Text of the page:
“No, Tori. It’s not right.”
“Then let’s just enjoy it. It doesn’t matter if nothing happens. I know this is me pressing this. I don’t expect anything from you.”
He pulled back. “No…”
“Derrick, I’m a thirty-year-old virgin. I’ve waited for you for twelve years. At what point do we just go for it?”
He pressed his hand to her cheek. “Why? Why me? Tori, you have five more years in London. Most of us meet our soul mates in school. Why are you waiting for me?”
She narrowed her eyes. “Because I love you…”
In the nicest tone he could muster, he reminded her, “Love isn’t enough. You know that. I love you too. But I’m not going to take advantage of you.”
“Even if I ask you to?”
He smiled. “Even if you ask me to.”
She dropped her head against his chest. “I’ve missed you.”
Derrick brushed her hair off her shoulder and pressed his lips to her neck, inhaling. “I missed you too. I really have. You’re my best friend.” And damn, he wanted her, but he couldn’t do it.
She lifted her head. “I wish I wasn’t. Then maybe you’d be willing to take advantage of me.”
Derrick laughed. “That still wouldn’t happen, Tori. I’m just not that kind of guy. I think you’re confusing me with the other Ashton downstairs.”
“Yeah,” she laughed, “Mike’s a slut, and he doesn’t seem to know how to turn it off.”
Derrick pressed his forehead against hers. “I know. I really am glad to see you, Tori. It’s been so boring here without you—or Mike, as hard as it is to believe I’d ever admit that. Don’t tell him, though.”
Her dark eyes glistened in the dim light. “Maybe I could just come home now.”
“You know that’s not possible.”
“Will you wait for me, Derrick?”
“What other woman would I choose? There’s no one like you. The few women my age came home from school attached,” he lowered his gaze at her, “which is normal.”
“You didn’t come home attached,” she said, smiling.
“That’s because I left the only girl I ever cared about, ever even kissed, in London.”
Tori pressed her body against his again. “Then let’s just go to your room.”
“There are three other men in my apartment. Not happening.”
She moved from underneath his arm. “I’ll go remedy that right now.”
Derrick reached for her. “No. Can we just talk?”
She sighed. “You are so not a guy.”
He directed her to a bench situated between a few potted evergreen shrubs. The night was clear and cool, and she had to be freezing. He pulled her into his arms. “Believe me, I’m a guy, and you, as always, are the most beautiful woman I’ve ever seen. But tonight, this week, nothing is going to happen between us. And yes, I will wait until you come home, and I will try. But we’re not going to have sex until I feel it in my heart first.”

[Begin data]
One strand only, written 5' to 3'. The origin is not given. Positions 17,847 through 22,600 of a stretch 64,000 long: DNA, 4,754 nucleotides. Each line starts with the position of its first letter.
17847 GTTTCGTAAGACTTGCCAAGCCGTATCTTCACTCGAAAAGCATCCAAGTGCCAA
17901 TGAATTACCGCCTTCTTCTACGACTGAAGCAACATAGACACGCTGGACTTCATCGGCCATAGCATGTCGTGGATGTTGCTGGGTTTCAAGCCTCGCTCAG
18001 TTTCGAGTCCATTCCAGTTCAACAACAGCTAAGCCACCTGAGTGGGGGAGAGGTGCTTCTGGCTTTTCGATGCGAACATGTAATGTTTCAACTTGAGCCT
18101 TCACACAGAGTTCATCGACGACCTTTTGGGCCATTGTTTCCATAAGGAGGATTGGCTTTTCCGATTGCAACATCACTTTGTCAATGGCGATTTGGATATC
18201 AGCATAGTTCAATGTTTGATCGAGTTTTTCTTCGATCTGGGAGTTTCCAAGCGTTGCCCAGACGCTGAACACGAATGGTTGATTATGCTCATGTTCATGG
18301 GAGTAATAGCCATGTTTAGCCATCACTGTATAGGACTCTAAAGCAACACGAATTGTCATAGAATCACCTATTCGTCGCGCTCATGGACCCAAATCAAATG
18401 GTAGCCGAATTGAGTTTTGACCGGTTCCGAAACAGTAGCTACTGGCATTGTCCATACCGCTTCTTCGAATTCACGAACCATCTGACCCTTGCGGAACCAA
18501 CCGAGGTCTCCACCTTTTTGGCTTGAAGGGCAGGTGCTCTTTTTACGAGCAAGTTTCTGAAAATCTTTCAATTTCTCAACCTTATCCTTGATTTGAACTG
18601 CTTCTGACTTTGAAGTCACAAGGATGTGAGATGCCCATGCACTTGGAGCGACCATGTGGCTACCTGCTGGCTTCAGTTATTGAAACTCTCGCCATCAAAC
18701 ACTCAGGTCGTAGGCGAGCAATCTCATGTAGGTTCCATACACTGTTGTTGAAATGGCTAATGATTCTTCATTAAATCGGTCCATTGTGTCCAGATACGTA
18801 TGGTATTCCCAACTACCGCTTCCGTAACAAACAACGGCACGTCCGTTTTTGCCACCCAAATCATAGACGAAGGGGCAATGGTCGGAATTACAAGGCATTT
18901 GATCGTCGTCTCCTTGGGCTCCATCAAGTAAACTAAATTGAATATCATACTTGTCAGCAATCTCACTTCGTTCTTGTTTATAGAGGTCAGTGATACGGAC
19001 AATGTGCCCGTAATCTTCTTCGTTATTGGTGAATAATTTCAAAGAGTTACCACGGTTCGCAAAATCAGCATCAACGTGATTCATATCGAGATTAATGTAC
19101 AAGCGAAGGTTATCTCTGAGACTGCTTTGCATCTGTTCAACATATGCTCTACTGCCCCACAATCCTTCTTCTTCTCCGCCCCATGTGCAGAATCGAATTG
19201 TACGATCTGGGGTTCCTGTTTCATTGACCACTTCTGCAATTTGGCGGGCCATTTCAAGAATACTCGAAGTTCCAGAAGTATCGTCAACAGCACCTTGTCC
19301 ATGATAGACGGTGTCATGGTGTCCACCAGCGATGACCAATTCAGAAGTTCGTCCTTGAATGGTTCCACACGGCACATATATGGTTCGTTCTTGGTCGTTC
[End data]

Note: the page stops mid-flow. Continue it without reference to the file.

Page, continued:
“But, Derrick, I’ve heard that the only way to really fall is to have sex.”
“Did my brother tell you that?”
She lowered her head.
“Tori…I know you don’t have a mom, but maybe you should stop hanging out with just us guys. That is not true. My mother, and my father, assured me I’d feel it in my head and heart before I felt it anywhere.” Tired of having this conversation every time they talked, he sighed. “Besides,” he nudged up her chin, so she’d look at him, “What if we did fall? How could I live here without you while you’re in another country for five years? You know that’d be impossible.”
“If we fell, maybe I could stay.”
“No…you have to complete your training. It’s the law. We’re all required. We don’t have that many laws that we can’t abide by them. And since I’m going to be overseer—”
She bolted upright. “You are? My uncle didn’t tell me that.”
“Shh…it’s not public yet. But according to my father, they’ll announce it at the next meeting. Since the four of you are home, it’ll probably be this week.”
Tori kissed him quickly. “I’m so proud of you, Derrick. Are you ready? It’s a lot of responsibility, being in charge of all the families in New England. And my uncle said the overseer always has enemies. Even though he’s part of the council, he said if there were any rogues who didn’t want to follow our ways, they always blamed the overseer if they banished them.”
“I can handle it.”
“I have no doubt about that. After all, you’re the strongest in the family.”
Tori nuzzled against him, and he automatically wrapped his arms around her. He did love her, and he would wait for her to come home. He didn’t have any concern that another creatus woman would turn his head. Only one woman had captured his heart and mind, Janelle. But…Janelle was human.